Trillium Book Awards Author Reading 2015

Inside Big Book Awards: Lies, Snobbery, Debauchery, Seduction and Graft*

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Inside Big Book Awards: Lies, Snobbery, Debauchery, Seduction and Graft*

I’m working on an outline for a new reality show. I know we’re inundated with too much of this junk already, what with our voyeuristic appetite being satisfied by the likes of Snookie and those fascinating / mind-boggling hoarders, but hear me out.

My new reality show idea? A grainy, gritty, unedited peek inside the jury process for the world’s most prestigious literary awards.

(Working title: The Man-Booker Jury … 24 Hours of Cognac, Conceit, and Condescension)

Hats off to the major networks in this country which have tried to make the Gillers sizzle. Specifically, hats off to whoever had the guts to put their hand up in that brainstorming meeting a few years ago to suggest televising a Canadian book awards presentation in the first place. That’s just crazy talk. Canadian book awards? On television? Canadians don’t even watch Canadian television on television, let alone watch Canadian writers playing themselves collecting awards on Canadian television.

(Working title: Putting the G-Spot in the Governor General Awards …)

As a representative of the ninety-eight-point-six per cent of writers who will most probably never have to worry about drafting an acceptance speech for one of the biggie awards, you’ll have to take my word when I say that ‘sour grapes’ has nothing to do with my general cluelessness about the whole process. Beyond the usual suspects who seem to get automatically nominated every time they publish a new book, each year’s list of nominees seems as though it has been largely preordained by some Skull and Crossbones cadre.

My proposed new reality show will provide the first-ever glimpse into the bunker located deep inside the ___________ Mountain Range that is the headquarters for the sequestered Man Booker jury (location censored for obvious security reasons). It is inside this bunker with its stores of dandy liquor and Marks and Spencer frozen fish dinners that we will see just how it all works. The debates that bloom into full-blown hissy fits, the social drinking that towards the end of the evening takes a nosedive toward a darker destination, the love triangles and the grudges born. What starts out as an intellectual enterprise ultimately succumbs to every human weakness – greed, jealousy, delusions of grandeur – so that we find our jurists weeping at dawn, exhausted and forever changed by the experience.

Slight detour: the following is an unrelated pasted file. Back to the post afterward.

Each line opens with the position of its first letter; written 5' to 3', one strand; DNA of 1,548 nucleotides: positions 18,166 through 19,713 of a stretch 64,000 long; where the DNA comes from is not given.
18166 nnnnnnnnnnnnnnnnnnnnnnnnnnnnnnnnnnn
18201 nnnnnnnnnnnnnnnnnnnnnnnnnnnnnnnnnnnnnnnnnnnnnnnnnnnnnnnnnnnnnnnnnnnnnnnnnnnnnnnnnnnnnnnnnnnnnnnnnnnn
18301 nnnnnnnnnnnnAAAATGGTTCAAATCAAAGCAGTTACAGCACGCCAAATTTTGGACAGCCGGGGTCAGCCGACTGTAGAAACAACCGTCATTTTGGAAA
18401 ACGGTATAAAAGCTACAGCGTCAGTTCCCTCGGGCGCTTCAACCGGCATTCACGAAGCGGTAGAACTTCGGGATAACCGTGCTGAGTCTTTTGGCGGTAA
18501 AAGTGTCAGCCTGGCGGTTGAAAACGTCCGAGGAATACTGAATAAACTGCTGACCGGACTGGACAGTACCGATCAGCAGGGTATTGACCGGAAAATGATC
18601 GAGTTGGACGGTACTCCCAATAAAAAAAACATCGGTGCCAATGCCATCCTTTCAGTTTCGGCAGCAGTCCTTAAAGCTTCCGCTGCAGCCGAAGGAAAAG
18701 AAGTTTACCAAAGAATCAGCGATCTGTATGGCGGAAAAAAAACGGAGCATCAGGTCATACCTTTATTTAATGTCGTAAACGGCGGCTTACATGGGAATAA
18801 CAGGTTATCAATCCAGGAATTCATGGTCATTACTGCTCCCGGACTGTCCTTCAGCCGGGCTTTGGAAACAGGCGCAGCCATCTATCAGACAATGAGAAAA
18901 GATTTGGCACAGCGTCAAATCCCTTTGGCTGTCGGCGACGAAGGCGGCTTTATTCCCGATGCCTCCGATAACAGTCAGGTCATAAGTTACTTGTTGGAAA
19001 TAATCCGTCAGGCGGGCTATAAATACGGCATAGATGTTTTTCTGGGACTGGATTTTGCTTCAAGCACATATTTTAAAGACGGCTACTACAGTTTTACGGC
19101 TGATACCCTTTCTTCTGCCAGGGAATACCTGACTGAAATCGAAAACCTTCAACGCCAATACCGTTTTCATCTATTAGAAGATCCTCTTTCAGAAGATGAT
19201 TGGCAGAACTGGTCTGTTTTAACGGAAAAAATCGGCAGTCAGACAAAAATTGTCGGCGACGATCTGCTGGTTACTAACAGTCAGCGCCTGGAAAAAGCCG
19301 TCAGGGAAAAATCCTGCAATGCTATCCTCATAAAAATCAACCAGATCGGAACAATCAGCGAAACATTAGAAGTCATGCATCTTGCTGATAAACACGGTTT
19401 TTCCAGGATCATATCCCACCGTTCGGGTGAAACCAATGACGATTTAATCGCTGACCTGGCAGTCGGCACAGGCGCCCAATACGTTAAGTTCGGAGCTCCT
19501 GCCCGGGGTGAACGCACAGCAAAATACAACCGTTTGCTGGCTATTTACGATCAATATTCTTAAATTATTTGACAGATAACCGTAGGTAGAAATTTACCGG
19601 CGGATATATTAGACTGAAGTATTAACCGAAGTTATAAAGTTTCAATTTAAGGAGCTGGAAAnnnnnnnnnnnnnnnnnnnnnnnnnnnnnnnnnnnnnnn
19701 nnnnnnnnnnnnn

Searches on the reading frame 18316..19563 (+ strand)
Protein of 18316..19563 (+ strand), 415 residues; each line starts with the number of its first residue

“I say, the intent of this is to ensure that which is impenetrable and tricky is given its proper place in the diet of the junk-food heathens,” Jurist X declares, swishing a glass of Remy Martin.

“Keep in mind, do we want another Life of Pi here?” Jurist Z adds. “You will recall how the members of that jury simply disappeared.”

“Pish posh,” Jurist Y declares with a dismissive wave. “What about that heavy tome written entirely in Latin? Surely a win would say something about the keen intellect of the jury, nay?”

One can’t help but wonder if this business all goes back to that feeling you had in Grade 4 when Sally Perfect won first place in the public speaking contest. She got to take that trip to Toronto for the provincials even though your speech was better written and better delivered and even had a few laughs thrown in for good measure. But Sally, teacher’s pet that she was, was pre-destined to win before she even began to print her notes in neat block letters on her mama’s recipe cards.

We could each list on command about two dozen books in a heartbeat that should have been shortlisted for the Man Booker over the past few years. Or the Giller for that matter. Or the GGs. Small and medium-sized publishers turning out really good, mostly unread stuff. And don’t even get me started on the treatment of crime writers by all major writing awards. It’s almost as bad as being a sports writer, but not quite.

Only those who have already won the National Book Award, the Pulitzer, the Man Booker, the Giller, the Pen-Faulkner (or whatever it’s being called these days), get to say with a shrug, “oh it was nice, but it didn’t really change anything”.

You only need to watch the faces of the also-rans when the camera pans the nominees during the Oscars. How those stoic folks practiced holding that benevolent smile in the mirror so it would look somewhat believable while they’re busy thinking: “I hope Angelina trips on her way up to the podium in that long black dress that looks so amazing on her … and why is she sticking her skinny leg out like that?”


* Disclaimer in the event of some unlikely future nomination for any of the above-mentioned awards: All of this is offered tongue-in-cheek and the decisions of the jury are sound, wink wink.

The views expressed in the Writer-in-Residence blogs are those held by the authors and do not necessarily reflect the views of Open Book: Toronto.

Related item from our archives

C.B. Forrest

C.B. Forrest is the author of the literary crime novels The Weight of Stones and Slow Recoil.

Go to C.B. Forrest’s Author Page